John Brown was an abolitionist who planned to liberate slaves with small armed groups leading them through the mountains into “Good Towns” where they had full citizenship rights and self-sufficiency.
His strategy was designed with Frederick Douglass and Harriet Tubman—both of whom had escaped slavery and were helping others via the Underground Railroad. As the United States government grew more in control by the proslavery and anti-black legislation that empowered them John Brown grew more militant in response, which included reprisal warfare in the territory known as “Bleeding Kansas.”
In October 1859 John Brown attacked the federal arsenal at Harpers Ferry, Virginia to obtain arms. He was captured by U. S. Army officers who would soon lead the Confederate forces in the Civil War. He was tried and hanged by the Commonwealth of Virginia. His words and letters at the trial and in prison inspired the antislavery people in the North to declare him a martyr for emancipation and inspired the proslavery people in the South to declare that he committed treason and was seeking bloody insurrection. The John Brown raid is called the spark that ignited the Civil War.
Jean Libby is a public historian and retired community college history instructor.
Allies for Freedom was the vehicle for curation of a fine-art printed exhibition and a glossy catalog of the chronology of photographs of John Brown the abolitionist in 2009. ISBN 978-0-9773638-7-2 The reproductions are the only collection and documentation of sixteen different daguerreotype portraits of John Brown between 1846 and 1859, when he was executed by hanging in Virginia for attempting liberation of enslaved people by militant means.
Jean Libby became passionate about seeking the historical photographs of this charismatic folk hero in the 1960s and 1970s during the Civil Rights Movement and support from the black community and local archivists in West Virginia and Maryland. This independent study integrated into college and university study for her degrees in Professional Photography (A.A. 1978 De Anza College); African American Studies/Social Science (B.A. 1986 University of California Berkeley); Ethnic Studies with Black Concentration (M.A. 1991 San Francisco State University). The faith and support of Ralph Libby, Palo Alto community librarian and life partner of fifty years, remains a beacon to complete the work and to index it.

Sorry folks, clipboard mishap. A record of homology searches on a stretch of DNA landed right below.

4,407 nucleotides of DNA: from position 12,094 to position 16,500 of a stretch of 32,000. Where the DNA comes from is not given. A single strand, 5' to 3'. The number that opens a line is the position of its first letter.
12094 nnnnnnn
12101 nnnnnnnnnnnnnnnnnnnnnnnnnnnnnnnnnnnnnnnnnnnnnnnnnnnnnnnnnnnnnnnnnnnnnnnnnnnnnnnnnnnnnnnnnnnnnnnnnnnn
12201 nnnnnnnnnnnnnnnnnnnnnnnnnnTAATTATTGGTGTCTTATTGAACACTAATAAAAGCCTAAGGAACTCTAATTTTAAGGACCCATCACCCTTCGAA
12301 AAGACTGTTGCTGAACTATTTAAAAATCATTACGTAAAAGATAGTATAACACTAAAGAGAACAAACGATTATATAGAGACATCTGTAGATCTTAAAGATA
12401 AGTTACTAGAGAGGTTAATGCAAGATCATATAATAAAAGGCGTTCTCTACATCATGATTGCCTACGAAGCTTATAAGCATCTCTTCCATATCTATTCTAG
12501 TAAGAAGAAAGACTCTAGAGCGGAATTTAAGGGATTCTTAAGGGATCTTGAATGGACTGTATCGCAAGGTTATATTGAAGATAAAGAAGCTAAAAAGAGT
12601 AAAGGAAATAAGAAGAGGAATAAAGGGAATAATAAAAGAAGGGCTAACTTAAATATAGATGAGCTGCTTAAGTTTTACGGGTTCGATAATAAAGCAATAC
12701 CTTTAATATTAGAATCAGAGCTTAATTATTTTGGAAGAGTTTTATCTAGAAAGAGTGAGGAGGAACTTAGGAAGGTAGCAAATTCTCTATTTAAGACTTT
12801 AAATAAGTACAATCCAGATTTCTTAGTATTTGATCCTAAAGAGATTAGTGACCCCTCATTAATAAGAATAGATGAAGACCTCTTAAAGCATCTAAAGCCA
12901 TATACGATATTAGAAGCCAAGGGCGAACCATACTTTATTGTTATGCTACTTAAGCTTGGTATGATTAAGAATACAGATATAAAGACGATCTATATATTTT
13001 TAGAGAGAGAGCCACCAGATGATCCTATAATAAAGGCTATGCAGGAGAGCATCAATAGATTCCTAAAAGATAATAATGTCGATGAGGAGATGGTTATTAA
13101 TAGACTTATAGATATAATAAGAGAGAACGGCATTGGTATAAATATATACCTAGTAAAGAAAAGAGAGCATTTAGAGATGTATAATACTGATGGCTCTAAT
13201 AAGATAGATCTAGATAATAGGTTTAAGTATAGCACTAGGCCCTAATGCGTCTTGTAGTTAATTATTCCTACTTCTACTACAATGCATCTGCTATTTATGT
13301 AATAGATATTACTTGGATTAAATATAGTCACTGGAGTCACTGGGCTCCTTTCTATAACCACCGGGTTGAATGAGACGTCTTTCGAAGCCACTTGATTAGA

There is no institution that holds all the photographs of John Brown, nor any full chronology except the Jean Libby began in 2003 with a contribution by forensic anthropologist Eileen Barrow at Louisiana State University and public history workshops at the American Studies Association, The Daguerreian Society, Civil War Round Tables and the California History Center in her home area of Santa Clara County, California. John Brown’s widow Mary and her daughters and one surviving son (two were killed at Harpers Ferry) moved to California in 1864. Jean researches the family history in broad context and encourages descendants to their unique vision.